“Life is exciting in UBRP,” declares new Director Jennifer Cubeta. Wrapping up a successful annual conference and finalizing selections for the 2018 cohort, she has a lot to be excited about.
“I started out in the program as a student,” says Cubeta. “I realized that I really like science education. How people get to know stuff—learning how to learn.”
The world-renowned Undergraduate Biology Research Program (UBRP) has been providing students with unique opportunities to pursue their passions through paid summer research for nearly 30 years. On January 20, the 2017 UBRP cohort presented their research projects to the public at the program’s Annual Research Conference. On display were posters on topics ranging from tattoo ink to opioid receptors, toddler sleep patterns to cell quiescence regulation.
“At the start of the morning, the students are dressed up, sweating bullets,” Cubeta shares. “Two hours later, they’re beaming. I think in sharing their research they realize how much they’ve learned. UBRP supplements their education in a really unique way.”
They had a varied audience for their presentations: State Representatives Rosanna Gabaldon (D-4th) and Vince Leach (R-11th), Ventana Medical Systems Chief Medical and Scientific Officer Eric Walk, and UA leadership, as well as faculty mentors from across the university and UBRP alumni, among others.
“I think it was important to the students to see how private and public money comes together to support their wages,” Cubeta explains, noting the importance of continuing to secure funding. “I want to continue to make UBRP as accessible to as many students as possible.”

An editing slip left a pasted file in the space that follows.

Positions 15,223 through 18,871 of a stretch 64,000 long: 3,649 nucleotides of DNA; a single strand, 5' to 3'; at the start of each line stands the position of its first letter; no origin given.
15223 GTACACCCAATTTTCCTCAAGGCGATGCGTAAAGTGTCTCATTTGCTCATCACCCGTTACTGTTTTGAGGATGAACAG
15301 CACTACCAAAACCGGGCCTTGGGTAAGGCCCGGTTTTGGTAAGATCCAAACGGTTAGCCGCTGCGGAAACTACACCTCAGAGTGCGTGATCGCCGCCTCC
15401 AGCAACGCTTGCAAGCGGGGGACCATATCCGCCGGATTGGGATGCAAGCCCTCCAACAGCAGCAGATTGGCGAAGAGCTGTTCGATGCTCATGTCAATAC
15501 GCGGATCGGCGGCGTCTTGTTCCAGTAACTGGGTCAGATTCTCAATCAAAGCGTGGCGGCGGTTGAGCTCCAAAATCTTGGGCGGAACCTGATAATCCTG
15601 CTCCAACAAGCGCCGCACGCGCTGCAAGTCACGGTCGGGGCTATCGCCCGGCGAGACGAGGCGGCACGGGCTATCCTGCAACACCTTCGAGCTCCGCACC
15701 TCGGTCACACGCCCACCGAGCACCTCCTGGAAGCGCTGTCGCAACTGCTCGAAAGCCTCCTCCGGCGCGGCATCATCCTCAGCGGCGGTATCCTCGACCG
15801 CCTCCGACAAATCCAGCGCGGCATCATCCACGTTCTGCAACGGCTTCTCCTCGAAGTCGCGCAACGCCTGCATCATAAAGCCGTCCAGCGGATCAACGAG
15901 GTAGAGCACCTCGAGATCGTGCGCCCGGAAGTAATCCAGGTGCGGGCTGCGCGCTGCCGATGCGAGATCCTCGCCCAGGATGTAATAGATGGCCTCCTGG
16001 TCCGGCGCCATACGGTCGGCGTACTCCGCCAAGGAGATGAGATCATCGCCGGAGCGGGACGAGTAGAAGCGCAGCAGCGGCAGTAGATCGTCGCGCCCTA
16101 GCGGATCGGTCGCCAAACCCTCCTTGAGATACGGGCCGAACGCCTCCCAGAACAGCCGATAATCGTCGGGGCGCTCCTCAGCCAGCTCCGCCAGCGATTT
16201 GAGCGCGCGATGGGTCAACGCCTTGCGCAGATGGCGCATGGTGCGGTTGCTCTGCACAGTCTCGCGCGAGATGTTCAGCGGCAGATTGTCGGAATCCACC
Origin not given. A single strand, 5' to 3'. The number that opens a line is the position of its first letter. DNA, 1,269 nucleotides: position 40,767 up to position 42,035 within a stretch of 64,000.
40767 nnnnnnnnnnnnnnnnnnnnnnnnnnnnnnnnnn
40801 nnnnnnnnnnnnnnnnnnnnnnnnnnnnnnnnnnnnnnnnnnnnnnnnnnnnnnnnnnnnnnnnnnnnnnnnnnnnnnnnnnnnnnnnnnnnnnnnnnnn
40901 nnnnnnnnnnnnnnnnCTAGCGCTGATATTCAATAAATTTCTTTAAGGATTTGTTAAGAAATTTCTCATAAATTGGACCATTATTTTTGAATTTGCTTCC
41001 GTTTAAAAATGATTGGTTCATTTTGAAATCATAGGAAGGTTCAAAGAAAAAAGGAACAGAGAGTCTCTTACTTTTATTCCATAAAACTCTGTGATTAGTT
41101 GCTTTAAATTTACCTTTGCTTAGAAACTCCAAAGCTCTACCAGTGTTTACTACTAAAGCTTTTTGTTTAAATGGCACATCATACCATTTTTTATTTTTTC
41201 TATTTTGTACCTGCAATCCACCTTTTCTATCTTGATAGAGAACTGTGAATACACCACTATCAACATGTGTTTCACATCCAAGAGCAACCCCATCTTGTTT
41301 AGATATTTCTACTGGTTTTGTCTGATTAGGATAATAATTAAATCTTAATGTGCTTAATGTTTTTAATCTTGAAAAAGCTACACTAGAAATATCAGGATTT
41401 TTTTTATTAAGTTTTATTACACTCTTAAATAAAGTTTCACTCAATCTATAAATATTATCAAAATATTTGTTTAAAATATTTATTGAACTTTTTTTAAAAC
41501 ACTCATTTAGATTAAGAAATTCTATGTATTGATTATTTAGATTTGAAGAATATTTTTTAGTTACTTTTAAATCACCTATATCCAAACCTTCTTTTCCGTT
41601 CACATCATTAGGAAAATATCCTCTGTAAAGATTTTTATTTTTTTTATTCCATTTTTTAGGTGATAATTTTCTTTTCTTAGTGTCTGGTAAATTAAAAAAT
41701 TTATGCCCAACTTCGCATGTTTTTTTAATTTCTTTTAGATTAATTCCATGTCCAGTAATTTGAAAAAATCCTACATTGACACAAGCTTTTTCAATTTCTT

Cubeta jokes she has “big sandals to fill” with the retirement of long-time UBRP Director (and Birkenstock aficionado) Carol Bender, who was recognized at the conference for her 29 years of service to UBRP.
“She’s made the program what it is,” Cubeta underscores. “Taking it over is a privilege. She is the hardest working person I know. It is so much work, but for me it’s all worth it to see the students grow and understand the science—to see them start to ask their own questions.”
Cubeta is happy to keep the status quo during this busy period, while hiring a new assistant director to fill the role she has held for the past five years.
“I am hoping in the future to write a grant to support students who are academically talented but in financial need,” Cubeta shares. She is also considering adding a ‘data-blitz’ of short oral presentations to the Annual Conference to further help UBRP students develop their speaking and communication skills.
Fresh off of selecting the 2018 UBRP cohort, Cubeta enthuses “It’s a diverse group with representation from all kinds of students.”
Next she turns her attention to reviewing applications for special programs under the UBRP umbrella, including the Native American Cancer Prevention and Training (NACP), Environmental Health Science (EHS-TRUE), and Beckman Scholars, which she aims to complete before Spring Break.
Then, it’s on to preparing for UBRP orientation, which starts on May 14, the Monday after graduation. Cubeta is likely to emphasize the importance of the learning experience of UBRP.
“The importance is in the trying,” Cubeta says. “People are always looking to find out what they’re passionate about, but you also need to figure out if you can do it, too. If you don’t like it [research], you can articulate why. UBRP students have that scientific mentality regardless of what they end up doing—it’s good to be curious!”
We look forward to seeing what their curiosity uncovers at next year’s UBRP conference. In the meantime, read more about the 2017 cohort’s research and the conference here.